At first, as a working professional and career engineer, I was fortunate to have access and the ability to pay for extensive mental health care. But tending to this crisis eventually cost me my career, and then the money ran out.

    It wasn't until I was the subject of a segment on the "Oprah Winfrey Show" in September 2010 that my struggle started to gain more meaning. I found there were many more women out there like me.

    According to Kathleen J. Sikkema, a professor of psychology and neuroscience at Duke University, "Persons living with HIV/AIDS have disproportionately high rates of psychiatric disorders, with mood and anxiety disorders being the most common."

    Yes. That was me.

    Depression. Post-traumatic stress disorder. Can't go to sleep. Can't get out of bed. These were all foreign concepts to me until I was diagnosed. I had little background in dealing with mental illness, HIV and even less experience in how to get help.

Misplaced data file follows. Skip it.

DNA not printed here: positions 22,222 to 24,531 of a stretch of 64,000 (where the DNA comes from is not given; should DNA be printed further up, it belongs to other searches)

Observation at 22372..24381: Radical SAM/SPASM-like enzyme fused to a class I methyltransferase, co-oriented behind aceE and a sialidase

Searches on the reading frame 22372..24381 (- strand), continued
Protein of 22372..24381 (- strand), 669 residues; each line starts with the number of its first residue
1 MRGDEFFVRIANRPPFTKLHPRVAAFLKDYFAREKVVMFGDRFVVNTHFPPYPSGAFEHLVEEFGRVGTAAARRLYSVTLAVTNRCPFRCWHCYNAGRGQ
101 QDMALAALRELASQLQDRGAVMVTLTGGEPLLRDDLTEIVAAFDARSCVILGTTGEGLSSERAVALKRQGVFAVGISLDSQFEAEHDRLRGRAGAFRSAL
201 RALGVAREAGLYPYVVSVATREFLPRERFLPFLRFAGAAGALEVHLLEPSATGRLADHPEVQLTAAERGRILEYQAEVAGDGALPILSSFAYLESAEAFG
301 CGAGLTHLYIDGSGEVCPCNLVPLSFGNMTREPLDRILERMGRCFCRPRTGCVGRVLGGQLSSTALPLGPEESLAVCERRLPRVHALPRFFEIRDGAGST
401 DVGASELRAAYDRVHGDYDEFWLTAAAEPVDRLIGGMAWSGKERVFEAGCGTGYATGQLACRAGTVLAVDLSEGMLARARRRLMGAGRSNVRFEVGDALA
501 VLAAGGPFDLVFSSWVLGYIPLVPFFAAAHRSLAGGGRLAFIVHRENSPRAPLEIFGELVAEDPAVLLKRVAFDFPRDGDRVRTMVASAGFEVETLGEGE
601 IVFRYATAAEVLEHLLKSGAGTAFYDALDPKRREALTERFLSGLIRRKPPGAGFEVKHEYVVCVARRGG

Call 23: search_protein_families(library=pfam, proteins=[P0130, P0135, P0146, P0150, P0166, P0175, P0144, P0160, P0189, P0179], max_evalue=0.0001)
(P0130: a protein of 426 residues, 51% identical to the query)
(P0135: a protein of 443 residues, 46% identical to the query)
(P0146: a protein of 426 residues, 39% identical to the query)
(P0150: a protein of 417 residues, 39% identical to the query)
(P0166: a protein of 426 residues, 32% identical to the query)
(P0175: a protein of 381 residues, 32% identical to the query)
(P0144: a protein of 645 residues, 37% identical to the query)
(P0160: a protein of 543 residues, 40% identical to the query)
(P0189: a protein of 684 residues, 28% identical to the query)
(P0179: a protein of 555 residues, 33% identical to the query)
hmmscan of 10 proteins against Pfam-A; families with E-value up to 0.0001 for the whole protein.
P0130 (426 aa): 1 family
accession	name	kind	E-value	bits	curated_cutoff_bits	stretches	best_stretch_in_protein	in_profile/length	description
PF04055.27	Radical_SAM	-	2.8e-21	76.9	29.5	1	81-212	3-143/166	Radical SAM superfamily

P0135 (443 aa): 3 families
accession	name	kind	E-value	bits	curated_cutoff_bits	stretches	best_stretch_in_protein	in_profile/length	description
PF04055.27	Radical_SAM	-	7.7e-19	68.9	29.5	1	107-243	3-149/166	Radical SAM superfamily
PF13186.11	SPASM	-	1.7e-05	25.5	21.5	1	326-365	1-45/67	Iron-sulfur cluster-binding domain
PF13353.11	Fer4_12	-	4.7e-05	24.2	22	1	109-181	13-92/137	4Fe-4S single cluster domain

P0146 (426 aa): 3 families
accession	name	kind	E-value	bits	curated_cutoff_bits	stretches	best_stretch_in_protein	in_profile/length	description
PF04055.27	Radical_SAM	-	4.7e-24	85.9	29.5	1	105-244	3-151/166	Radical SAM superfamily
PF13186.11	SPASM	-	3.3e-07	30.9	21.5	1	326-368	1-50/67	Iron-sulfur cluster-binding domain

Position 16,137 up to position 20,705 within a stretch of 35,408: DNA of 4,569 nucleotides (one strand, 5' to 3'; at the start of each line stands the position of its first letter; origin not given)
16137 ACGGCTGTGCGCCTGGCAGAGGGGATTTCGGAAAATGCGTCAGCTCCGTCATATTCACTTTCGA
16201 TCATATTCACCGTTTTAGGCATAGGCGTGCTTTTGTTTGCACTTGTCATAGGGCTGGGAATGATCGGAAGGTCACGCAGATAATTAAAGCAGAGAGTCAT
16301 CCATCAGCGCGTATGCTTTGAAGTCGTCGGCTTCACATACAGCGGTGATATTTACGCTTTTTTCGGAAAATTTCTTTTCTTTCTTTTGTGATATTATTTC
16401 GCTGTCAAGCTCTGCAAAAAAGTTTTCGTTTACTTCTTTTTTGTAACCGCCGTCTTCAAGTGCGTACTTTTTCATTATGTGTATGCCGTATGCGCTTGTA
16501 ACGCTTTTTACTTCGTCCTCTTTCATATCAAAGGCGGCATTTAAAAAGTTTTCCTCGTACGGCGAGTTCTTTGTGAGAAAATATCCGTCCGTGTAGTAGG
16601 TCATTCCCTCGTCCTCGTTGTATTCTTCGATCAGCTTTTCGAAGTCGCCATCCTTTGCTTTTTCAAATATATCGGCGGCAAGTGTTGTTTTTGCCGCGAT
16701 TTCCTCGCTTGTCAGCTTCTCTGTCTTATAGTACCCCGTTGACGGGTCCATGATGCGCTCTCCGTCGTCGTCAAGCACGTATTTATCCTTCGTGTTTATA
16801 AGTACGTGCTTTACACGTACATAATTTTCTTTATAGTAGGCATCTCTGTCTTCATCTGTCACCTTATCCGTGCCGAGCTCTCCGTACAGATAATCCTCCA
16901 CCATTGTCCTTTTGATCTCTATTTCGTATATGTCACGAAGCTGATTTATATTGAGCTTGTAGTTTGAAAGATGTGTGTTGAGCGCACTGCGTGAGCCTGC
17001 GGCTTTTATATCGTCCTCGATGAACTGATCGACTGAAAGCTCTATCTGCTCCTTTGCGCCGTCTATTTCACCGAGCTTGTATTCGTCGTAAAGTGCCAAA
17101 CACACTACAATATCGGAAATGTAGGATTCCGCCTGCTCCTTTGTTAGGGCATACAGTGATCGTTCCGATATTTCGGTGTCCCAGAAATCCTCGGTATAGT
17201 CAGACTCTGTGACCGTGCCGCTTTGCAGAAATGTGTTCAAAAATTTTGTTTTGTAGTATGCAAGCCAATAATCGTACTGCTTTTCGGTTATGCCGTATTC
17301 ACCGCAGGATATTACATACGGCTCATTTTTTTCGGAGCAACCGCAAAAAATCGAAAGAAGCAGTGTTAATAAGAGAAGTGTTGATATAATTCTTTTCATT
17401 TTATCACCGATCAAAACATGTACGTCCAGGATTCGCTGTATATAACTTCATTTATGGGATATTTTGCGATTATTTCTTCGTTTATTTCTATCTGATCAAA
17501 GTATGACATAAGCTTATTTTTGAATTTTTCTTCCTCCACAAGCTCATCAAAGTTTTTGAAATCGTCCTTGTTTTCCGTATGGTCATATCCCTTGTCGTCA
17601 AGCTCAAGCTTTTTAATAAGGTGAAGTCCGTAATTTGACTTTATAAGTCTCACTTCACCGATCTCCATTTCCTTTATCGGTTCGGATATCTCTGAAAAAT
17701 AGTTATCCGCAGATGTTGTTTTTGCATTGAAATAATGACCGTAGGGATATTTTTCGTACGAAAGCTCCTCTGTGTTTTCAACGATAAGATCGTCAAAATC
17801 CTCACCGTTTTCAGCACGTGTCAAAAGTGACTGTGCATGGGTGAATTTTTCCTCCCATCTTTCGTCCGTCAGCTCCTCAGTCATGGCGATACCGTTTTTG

So I launched the BridgetB Foundation. "BridgetB" was my Jane Doe alias used during a lengthy court battle with my former husband, a battle that went all the way to the California State Supreme Court and resulted in a $12.5 million negligence and fraud judgment against him. And no, I have yet to see a penny from him.

    The new foundation is dedicated to providing access to mental and other health services for American women with HIV while respecting their need for privacy. We have a lot of work to do.

    HIV is deadly serious, but it doesn't have to be a death sentence. However, without access to mental health services to help women cope with the inevitable struggles, too often it is.

    Today, I am doing well. The loves of my life -- my daughter, her father (both HIV negative) -- and I are living each day to its fullest. And we know tomorrow will be even better. We got help.